- Next I start writing down thoughts I feel good about and figure out what my main point should be. My main point is what the majority of my lesson will focus on. Then I go back to the title and see if my main point aligns with the main purpose of the lesson. If it does, I write down my main goal for the overall lesson (i.e. to strengthen everyone's testimony of the restoration and it's significance to our lives today). If it does not, I go back and rework it- was I thinking too much about myself and missed the point? Am I distracted by a great quote and not focusing on the lesson as a whole? My main goal is what I want the class to walk away from the lesson with. Everything that I plan from here on out should help accomplish the main goal especially the main point.
- Now I find two other points that support the main goal that I would like to include. These two sub points while great are ones that I can leave out if time is an issue.
- Then I start beefing up the main point with scriptures, quotes from the manual, activity ideas, discussion questions, and testimony. I do the same with the sub points but not to the same depth. I don't write word for word- I keep everything in outline form so I can have a discussion with the class instead of a read aloud.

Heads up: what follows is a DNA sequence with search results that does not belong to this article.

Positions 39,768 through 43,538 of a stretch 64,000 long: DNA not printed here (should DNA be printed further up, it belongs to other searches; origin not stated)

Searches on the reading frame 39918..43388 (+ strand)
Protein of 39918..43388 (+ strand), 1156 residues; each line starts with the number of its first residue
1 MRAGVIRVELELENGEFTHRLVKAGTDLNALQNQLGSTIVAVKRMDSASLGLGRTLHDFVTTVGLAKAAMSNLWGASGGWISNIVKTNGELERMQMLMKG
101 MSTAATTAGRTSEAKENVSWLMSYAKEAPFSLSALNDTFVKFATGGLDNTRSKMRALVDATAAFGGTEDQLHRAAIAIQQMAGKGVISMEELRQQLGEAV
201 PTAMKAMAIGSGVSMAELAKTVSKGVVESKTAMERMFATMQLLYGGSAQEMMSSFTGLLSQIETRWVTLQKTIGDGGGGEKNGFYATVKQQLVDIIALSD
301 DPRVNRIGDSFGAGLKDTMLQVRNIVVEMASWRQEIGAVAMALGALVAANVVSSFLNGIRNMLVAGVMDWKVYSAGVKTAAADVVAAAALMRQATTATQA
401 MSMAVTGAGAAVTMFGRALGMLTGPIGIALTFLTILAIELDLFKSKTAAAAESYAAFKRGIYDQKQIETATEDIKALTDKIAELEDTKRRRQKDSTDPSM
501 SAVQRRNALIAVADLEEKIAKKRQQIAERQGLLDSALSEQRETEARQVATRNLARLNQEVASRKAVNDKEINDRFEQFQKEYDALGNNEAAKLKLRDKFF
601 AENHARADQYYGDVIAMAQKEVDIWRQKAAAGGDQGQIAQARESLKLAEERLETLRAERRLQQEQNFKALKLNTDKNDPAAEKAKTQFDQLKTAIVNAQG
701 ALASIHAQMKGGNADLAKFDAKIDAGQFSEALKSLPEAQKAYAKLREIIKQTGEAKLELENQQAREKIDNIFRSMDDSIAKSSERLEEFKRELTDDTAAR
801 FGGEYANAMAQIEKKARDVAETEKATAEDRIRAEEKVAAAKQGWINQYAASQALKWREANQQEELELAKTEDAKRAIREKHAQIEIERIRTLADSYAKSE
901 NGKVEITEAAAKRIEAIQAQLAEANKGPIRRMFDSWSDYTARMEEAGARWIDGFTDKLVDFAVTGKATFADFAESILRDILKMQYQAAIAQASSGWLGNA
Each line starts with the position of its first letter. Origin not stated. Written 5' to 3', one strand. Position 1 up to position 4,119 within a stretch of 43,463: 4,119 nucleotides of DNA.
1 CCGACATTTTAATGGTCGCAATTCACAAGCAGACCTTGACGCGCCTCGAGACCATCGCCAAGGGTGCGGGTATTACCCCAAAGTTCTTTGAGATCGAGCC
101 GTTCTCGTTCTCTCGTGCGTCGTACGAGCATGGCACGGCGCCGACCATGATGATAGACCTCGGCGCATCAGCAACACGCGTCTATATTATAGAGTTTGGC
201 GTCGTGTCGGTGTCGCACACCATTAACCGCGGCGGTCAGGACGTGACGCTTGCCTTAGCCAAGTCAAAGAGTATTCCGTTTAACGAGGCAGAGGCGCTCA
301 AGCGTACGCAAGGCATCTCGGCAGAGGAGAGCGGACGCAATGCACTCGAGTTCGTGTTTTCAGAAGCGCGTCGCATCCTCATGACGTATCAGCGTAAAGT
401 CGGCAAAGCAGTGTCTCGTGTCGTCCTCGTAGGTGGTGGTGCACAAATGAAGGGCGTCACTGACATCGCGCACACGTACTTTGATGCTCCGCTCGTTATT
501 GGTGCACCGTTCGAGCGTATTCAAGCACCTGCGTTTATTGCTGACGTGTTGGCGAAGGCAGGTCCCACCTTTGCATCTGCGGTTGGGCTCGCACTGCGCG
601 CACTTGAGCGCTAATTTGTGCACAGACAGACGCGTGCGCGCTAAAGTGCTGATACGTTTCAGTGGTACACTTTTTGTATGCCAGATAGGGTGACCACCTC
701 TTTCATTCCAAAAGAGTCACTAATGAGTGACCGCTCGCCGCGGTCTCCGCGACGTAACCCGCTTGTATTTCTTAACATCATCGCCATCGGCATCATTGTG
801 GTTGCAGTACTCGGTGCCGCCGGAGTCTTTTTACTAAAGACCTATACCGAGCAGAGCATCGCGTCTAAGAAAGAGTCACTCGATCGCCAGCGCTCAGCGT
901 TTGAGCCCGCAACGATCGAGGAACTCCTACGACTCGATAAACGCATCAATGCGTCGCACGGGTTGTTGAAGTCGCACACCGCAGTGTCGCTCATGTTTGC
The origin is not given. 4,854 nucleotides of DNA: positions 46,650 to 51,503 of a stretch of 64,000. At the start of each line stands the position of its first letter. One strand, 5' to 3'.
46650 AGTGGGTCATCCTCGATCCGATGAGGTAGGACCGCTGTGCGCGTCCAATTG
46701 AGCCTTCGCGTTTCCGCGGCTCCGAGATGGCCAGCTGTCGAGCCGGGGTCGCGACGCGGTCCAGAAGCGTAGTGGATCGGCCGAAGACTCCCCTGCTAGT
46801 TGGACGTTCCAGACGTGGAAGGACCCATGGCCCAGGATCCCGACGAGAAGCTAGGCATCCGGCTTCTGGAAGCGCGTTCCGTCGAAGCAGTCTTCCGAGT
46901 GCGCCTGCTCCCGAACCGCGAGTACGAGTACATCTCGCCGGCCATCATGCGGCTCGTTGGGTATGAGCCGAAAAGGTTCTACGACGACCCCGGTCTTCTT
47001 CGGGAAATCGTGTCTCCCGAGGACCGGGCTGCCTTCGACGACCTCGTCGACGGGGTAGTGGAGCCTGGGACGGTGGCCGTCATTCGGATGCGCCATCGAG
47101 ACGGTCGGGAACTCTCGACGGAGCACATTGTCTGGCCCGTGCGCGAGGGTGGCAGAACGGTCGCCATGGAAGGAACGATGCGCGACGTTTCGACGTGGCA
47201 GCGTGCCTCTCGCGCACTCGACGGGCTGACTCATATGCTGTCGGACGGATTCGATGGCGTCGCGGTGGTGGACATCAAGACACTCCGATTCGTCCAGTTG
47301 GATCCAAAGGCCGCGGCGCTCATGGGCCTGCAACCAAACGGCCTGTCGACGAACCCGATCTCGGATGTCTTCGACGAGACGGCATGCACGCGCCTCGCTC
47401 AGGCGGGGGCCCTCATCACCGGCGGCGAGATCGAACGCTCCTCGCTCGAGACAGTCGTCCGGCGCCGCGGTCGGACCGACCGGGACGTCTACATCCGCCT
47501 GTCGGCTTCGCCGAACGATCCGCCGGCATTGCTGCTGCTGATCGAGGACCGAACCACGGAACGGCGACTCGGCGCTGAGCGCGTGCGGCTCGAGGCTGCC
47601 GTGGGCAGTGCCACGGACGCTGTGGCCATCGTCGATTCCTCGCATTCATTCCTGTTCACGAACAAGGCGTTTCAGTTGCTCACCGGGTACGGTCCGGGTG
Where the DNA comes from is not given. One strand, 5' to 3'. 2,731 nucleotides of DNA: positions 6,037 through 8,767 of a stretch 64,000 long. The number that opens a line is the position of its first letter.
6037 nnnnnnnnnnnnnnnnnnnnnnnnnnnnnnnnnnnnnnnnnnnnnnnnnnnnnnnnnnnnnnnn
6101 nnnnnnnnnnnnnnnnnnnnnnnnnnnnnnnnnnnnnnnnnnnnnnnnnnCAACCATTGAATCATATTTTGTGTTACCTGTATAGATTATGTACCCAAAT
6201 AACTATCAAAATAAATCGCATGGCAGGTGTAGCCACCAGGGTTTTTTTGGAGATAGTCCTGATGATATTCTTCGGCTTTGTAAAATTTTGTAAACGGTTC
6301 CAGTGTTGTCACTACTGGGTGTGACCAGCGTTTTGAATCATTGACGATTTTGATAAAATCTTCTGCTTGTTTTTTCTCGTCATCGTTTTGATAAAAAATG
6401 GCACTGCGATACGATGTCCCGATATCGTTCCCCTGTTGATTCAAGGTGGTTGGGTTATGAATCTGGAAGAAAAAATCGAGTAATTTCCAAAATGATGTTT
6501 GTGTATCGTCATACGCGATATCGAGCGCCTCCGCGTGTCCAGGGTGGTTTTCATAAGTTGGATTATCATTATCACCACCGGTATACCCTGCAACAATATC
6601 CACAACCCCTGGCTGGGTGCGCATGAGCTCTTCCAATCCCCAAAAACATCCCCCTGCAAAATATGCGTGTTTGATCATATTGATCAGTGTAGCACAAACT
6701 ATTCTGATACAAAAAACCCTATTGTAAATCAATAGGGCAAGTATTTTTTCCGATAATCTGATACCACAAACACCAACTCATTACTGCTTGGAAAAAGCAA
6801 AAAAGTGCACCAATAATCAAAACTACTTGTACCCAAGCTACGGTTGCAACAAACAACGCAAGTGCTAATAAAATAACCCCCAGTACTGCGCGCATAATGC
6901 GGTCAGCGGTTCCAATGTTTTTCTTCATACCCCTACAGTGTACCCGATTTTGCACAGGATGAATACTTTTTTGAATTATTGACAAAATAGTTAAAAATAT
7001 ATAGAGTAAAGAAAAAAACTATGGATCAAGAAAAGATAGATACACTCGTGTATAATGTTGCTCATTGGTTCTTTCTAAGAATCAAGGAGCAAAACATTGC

- Finally I figure out a way to open and close my lesson. I find when I plan the beginning and ending at the same time, it helps bring the lesson full circle and ties everything together nicely.
- I always want to leave my class with a challenge to take action- we don't go to church to simply listen. The challenge will basically be my main goal for the lesson reworded to apply to the individually. I write it down again (in big letters) to make sure I restate it clearly at the end of my lesson. Issuing the challenge usually gives me another opportunity to bear my testimony as well.
- Then I walk away from my lesson plans for a few days. If something's not right, it will nag at me and I'll know I need to spend more time on it. Either way though, I'll read through it all again and tweak as necessary. I make sure I know the lesson well enough that I know what comes next so teaching flows more effortlessly. And last of all, I gather all my supplies ahead of time so I'm not doing a last minute dash out the door on Sunday and inevitably forget something.
All in all it's a couple of weeks process at the minimum. Of course, life doesn't always allow for that long but I strive to have at least that much time when possible.
Need a basic lesson outline to get you going? Here's one that I've created based on my method above. Try it out and figure out what works for you.
Study and Lesson Helps
On this blog you will discover posts full of resources to help you study, prepare, and give you ideas to figure out what is right for your class. Each lesson is available as soon as I can get to you- usually at least one month before most of you will teach it. Head to my Gordon B. Hinckley blog to find all the current chapters available and get working on yours!
You may also enjoy reading Go Forward with Faith: The Biography of Gordon B. Hinckley by Sheri Dew. It's an excellent read that will make you appreciate this great man even more as well as how the Lord guides and directs his servants.